Harvest Monday November 4, 2019

It’s time for Harvest Monday, where we celebrate all things harvest related. We got our first hard freeze last week, along with a couple of heavy frosts. The frost crystals were beautiful on the fall brassicas. and should make the greens all the sweeter for it. I thought it was particularly pretty on the big collard leaves which were literally covered in frost.

frost on collards

another frosty collard leaf

I harvested a few leaves of Georgia Cabbage collards last week before the frosts, and they were tender and flavorful already. I can hardly wait to taste some of the greens now. The kale is quite hardy but the collards a bit less so, and collards will get priority on harvesting for a bit. The collard kraut is supposed to be better tasting after a frost, so making that will be on my to-do list this week.

Georgia Cabbage collards

Before the freeze I raided the pepper plants and found a few more for drying. I also found a few eggplants while I was at it. I’m amazed the plants produced fruit given our cool weather, but they did and we roasted them up and enjoyed what will surely be the last of the season.

late season peppers and eggplant

Korean peppers for drying

I also managed to get almost two pounds of pole beans from the vines. I cooked most of these, and froze the rest. It’s been a great year for beans, and the freezer is full so we will be enjoying them all winter and spring.

late season pole beans

I finally got a couple of heads of flathead cabbage to size up. I used most of these two to make a jar of sauerkraut. I still have a couple of pointed cabbages sizing up, if the weather doesn’t get them. That should give us a bit for fresh eating.

Tendersweet flathead cabbage

With the freeze forecast, I pulled in all the remaining winter squashes left on the vines. These are all neck pumpkins types that I will roast in the oven and turn into puree. The smaller ones are the Centercut squash we enjoyed so much as a summer squash. We will see how they do when they mature! The larger ones are Turkerneck, and while they were smaller than usual they still weighed between four and five pounds each.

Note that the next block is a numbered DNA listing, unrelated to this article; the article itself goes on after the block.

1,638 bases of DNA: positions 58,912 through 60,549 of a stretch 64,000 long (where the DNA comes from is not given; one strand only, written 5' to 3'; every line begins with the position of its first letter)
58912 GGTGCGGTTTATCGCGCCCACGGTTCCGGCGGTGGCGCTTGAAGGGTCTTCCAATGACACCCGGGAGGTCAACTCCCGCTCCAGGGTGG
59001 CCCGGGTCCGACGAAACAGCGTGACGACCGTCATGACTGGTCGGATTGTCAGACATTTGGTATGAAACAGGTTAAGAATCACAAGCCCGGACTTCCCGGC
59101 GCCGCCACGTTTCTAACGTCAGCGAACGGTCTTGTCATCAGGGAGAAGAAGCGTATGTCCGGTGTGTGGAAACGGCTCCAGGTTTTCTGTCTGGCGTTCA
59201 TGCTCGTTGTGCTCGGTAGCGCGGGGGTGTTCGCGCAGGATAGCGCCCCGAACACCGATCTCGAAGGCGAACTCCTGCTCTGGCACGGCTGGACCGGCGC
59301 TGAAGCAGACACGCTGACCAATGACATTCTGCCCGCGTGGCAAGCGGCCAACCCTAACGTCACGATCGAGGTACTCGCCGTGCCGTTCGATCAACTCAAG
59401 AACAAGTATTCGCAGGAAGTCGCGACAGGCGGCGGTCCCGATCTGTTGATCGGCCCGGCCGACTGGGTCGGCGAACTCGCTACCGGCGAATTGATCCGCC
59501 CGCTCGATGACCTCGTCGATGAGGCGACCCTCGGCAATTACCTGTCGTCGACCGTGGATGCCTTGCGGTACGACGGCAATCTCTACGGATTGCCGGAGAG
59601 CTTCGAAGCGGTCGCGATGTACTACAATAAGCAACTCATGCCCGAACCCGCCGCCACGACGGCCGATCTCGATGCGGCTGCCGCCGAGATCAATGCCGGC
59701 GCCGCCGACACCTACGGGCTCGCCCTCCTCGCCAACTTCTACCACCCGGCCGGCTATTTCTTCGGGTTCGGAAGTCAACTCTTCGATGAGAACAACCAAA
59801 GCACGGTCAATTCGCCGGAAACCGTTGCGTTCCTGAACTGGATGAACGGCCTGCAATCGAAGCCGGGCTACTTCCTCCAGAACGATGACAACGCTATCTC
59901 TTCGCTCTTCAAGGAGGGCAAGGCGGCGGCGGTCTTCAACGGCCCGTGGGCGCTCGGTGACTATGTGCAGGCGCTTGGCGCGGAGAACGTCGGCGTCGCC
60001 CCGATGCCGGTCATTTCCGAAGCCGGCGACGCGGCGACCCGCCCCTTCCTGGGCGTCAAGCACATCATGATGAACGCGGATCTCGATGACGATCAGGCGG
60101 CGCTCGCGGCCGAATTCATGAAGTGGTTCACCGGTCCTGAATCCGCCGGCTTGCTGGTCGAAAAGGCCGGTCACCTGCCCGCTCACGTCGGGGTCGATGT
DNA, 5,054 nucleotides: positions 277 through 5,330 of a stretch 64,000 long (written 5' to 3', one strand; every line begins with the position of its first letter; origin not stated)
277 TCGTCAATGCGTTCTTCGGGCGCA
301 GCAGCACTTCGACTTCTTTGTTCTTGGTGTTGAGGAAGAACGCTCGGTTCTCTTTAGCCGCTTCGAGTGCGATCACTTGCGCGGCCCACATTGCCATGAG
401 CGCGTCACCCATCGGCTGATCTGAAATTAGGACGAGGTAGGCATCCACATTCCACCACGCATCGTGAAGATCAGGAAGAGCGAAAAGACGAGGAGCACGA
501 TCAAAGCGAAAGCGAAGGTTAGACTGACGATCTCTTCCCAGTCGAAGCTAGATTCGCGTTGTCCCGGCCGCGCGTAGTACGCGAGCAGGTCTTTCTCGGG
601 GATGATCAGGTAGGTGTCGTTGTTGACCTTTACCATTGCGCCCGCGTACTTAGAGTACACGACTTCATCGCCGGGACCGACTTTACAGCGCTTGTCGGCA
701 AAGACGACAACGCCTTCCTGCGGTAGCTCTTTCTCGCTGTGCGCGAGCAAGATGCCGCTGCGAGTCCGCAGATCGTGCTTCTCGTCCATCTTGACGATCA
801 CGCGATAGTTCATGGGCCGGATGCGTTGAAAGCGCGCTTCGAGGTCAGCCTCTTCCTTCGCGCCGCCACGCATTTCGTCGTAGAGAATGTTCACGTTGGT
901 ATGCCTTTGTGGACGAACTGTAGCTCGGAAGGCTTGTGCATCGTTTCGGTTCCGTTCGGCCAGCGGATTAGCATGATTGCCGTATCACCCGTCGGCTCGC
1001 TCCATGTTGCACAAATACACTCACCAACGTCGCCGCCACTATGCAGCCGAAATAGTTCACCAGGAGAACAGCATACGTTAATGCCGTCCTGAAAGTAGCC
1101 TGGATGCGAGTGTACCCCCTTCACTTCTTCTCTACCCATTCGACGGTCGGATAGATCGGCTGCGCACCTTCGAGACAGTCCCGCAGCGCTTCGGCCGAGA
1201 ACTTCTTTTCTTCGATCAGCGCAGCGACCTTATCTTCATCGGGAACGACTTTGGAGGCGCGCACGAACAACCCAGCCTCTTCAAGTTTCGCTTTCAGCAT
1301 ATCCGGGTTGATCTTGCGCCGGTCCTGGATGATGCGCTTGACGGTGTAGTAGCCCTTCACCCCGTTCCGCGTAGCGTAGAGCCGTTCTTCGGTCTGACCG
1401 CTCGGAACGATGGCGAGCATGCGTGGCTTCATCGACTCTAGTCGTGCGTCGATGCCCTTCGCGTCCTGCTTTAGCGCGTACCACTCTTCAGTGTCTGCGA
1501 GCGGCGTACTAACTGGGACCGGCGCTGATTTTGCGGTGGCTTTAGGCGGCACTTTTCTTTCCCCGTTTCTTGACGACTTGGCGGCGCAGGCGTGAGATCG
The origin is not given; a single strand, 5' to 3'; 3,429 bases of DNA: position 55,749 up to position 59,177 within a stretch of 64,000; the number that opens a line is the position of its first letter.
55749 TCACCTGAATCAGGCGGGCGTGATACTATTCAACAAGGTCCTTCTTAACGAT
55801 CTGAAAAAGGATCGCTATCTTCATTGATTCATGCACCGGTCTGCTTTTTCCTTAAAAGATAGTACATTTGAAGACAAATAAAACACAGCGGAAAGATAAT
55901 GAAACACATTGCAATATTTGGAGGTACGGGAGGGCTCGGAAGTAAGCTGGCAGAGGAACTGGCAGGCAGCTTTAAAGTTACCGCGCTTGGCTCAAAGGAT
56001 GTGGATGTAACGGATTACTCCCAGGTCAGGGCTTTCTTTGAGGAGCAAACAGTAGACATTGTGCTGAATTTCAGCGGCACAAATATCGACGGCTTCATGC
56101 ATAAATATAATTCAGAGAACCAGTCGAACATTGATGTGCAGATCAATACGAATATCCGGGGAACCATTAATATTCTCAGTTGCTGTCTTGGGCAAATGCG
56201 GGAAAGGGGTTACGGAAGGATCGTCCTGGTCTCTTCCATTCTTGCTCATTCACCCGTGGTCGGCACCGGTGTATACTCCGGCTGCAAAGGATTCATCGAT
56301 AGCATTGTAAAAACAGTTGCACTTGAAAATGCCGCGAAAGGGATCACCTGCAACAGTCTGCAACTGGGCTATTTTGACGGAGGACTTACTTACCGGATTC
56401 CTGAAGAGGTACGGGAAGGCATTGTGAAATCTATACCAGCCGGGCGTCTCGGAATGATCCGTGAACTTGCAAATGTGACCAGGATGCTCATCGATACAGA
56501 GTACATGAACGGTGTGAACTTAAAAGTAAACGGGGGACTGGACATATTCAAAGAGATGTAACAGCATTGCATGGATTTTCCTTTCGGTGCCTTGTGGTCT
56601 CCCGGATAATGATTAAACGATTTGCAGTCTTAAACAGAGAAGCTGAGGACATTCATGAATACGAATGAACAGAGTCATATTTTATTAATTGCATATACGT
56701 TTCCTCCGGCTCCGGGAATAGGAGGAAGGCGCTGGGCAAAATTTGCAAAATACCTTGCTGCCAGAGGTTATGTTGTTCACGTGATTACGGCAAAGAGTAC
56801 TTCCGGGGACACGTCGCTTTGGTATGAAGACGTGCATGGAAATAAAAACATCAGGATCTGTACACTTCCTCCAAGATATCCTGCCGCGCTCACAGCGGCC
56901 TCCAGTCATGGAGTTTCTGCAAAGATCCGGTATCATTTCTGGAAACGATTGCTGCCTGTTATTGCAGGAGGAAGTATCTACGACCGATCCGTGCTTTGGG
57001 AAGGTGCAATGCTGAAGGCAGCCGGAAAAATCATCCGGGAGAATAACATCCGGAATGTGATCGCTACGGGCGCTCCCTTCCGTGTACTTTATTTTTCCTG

Centercut and Turkeyneck squashes

And finally I cut more broccoli, this time Apollo. The stem broccoli is so sweet when roasted, that is our favorite way to prepare it. The purple sprouting broccoli is now ready to start cutting, so we should be supplied with broccoli for a bit longer.

Apollo broccoli

Harvest Monday is a day to show off your harvests, how you are saving your harvest, or how you are using your harvest. If you have a harvest you want to share, add your name and blog link to Mr Linky below. And be sure and check out what everyone is harvesting!

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10 Responses to Harvest Monday November 4, 2019

  1. I love how you process so much into ferments, I’ve never plucked up the courage to eat them, let alone make them, but reading about your adventures every week I’m tempted now! : All the best – Steve

  2. sydfoodie says:

    Oh, Collard greens! I have yet to be able to find the seeds for these in Australia, the closest is the Chinese vegetable “Gai lan”. Great idea to turn it into a kraut. The photos of the frost crystals looks so beautiful

  3. Sue Garrett says:

    We were hit by frost too. Usually we escape frosts until we are into November but this year it’s a bit early. No real let up in the rain either despite some brief spells of drier weather. I only have had kraut once – in Germany – and unfortunately I didn’t like it.

  4. Will - Eight Gate Farm - NH says:

    The frost really is beautiful, despite what it means for us gardeners! I’m glad you were able to get peppers and eggplants in time. And the cabbages really turned out nice! I’d like to try some of your collard kraut; I sure do like the kind made with cabbage. Healthy too!

  5. Frost so beautiful and with the sweetening effect makes it not so much a downside in the garden. Do you find the PSB lasts longer in the garden or tolerates cooler temps?

    • Dave @ HappyAcres says:

      It’s only my second year growing PSB so I am still learning. It was quite hardy in the greenhouse last winter, but much less so in the open garden where ice and snow got to it.

      • I’m growing two plants this year. I’ve been reluctant to give it much room since other years the plants have become giants and only about 50% produced sprouts. Hope springs eternal so I’m trying again.

  6. A quick follow-up on your comment about my sorrel. Steve Richards mentioned in a comment on my blog that he usually grows red-veined sorrel. Looking at Johnny’s Seeds they mention that this is the best variety for growing indoors. Thought you might be interested for your greenhouse.

  7. The Apollo broccoli looks lush. I was rather disorganised this season and didn’t sow any, so very enyious!

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